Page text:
Acting Attorney General Peter J. Nickles and Councilmember Tommy Wells (D-Ward 6) say the District's Child and Family Services Agency needs an influx of social workers and funds to help get the caseloads under control.
In the wake of the resignation of its director, Sharlynn E. Bobo on Wednesday, Nickles said the city will temporarily move social workers from other agencies to CFSA, and Wells, a former social worker himself, pledged to get the agency as much funding as it needs to get on top of the problem.
Wells held a hearing Monday to address the backlog and to get answers to how a 6-month-old boy who had been the subject of a report of neglect ended up dead. Later that same day, a 5-month-old boy was reported dead. He and his teenage mother had been seen by a social worker who had taken several steps to get the family medical care as well as proper sleeping arrangements for the child, Bobo said.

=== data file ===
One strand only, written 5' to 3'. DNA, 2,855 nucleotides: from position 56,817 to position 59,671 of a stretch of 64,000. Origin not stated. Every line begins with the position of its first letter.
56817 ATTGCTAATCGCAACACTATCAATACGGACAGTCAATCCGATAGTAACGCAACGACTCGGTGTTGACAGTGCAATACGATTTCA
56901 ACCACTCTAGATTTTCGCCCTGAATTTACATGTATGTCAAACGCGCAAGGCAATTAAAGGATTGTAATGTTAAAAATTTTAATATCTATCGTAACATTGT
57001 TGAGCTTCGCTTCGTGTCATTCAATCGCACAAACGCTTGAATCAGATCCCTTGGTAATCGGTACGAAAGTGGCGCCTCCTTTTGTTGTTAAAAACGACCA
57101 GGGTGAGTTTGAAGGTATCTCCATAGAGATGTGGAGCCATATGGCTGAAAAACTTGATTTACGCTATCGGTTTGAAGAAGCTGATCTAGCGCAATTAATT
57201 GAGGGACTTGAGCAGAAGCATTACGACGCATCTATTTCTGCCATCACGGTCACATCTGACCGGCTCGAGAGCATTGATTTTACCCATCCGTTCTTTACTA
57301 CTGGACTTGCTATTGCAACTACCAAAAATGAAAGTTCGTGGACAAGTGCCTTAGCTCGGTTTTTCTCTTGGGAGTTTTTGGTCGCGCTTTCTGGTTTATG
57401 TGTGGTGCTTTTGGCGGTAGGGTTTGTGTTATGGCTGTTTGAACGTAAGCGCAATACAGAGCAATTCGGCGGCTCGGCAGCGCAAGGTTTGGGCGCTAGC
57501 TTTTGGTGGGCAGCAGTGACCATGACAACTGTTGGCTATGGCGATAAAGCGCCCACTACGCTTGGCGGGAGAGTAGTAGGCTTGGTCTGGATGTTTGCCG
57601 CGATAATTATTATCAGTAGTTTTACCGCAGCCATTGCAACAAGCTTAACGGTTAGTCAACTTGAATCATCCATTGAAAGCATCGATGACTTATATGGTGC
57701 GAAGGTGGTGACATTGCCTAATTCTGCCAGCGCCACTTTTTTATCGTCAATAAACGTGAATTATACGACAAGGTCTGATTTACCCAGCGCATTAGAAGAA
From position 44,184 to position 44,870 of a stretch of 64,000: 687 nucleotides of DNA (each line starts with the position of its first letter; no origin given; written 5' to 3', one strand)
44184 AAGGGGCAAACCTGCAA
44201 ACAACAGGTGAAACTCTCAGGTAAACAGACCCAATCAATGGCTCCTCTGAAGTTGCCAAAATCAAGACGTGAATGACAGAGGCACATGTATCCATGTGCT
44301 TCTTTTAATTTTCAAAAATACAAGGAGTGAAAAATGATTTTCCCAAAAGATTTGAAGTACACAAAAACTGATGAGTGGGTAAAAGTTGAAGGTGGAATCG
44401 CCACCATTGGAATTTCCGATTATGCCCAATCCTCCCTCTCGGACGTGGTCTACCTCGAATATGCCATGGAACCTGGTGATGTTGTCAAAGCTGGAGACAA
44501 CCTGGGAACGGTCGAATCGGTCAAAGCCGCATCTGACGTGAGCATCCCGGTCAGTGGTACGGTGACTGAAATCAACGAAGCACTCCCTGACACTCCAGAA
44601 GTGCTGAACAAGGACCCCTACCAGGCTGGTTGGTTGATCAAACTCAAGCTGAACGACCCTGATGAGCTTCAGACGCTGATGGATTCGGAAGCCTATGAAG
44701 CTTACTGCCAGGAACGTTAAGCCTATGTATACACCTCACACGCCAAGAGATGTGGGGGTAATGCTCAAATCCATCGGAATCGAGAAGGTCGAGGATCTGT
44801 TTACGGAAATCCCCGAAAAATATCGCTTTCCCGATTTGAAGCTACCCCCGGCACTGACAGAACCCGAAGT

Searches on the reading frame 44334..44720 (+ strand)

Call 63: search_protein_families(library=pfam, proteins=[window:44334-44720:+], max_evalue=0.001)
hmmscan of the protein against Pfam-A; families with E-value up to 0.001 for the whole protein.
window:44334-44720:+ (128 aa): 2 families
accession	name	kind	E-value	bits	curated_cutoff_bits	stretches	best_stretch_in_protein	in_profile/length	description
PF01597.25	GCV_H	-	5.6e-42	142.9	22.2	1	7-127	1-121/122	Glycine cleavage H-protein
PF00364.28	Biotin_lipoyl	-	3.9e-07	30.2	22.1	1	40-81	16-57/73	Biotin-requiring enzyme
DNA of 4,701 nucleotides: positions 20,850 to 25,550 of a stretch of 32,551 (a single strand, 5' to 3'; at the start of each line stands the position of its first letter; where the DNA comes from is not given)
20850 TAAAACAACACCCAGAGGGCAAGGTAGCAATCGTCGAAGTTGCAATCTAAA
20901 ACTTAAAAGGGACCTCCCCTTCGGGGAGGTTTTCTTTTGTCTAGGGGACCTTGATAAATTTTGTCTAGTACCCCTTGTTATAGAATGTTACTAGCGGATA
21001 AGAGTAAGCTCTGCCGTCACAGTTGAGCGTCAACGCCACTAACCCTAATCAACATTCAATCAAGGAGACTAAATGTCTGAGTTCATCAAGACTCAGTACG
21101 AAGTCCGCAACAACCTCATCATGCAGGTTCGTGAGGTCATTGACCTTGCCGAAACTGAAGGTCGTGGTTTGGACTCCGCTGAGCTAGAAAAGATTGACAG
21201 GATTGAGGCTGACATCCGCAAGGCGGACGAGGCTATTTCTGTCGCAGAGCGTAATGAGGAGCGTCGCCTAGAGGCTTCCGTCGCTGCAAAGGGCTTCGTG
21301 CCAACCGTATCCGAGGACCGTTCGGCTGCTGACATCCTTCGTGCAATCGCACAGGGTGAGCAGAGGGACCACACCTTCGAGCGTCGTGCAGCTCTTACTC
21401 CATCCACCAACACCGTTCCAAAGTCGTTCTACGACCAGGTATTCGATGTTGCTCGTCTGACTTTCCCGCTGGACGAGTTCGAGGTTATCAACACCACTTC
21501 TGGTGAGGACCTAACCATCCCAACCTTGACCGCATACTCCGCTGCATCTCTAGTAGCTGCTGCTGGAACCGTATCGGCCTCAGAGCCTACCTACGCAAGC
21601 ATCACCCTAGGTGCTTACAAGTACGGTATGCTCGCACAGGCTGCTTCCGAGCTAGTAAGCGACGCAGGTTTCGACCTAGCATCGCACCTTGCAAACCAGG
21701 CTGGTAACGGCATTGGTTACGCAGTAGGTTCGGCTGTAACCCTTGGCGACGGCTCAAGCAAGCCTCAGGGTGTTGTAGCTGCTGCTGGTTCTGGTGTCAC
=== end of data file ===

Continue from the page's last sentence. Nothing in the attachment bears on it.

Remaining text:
In this recent crisis of CFSA, Wells must get the kudos for having sounded the alarm. Wells immediately moved to call a hearing about the 6-month-old's death and the backlog. He acted with a welcomed sense of urgency, the way one hopes elected officials will respond when they see signs of trouble.
Nickles has pledged that the city will get the caseloads under control by Labor Day. The challenge, of course, will be how fast CFSA is able to train those workers. Just like police and firefighters and others who deal with crisis situations, socials workers are intervening when children and family are in distress.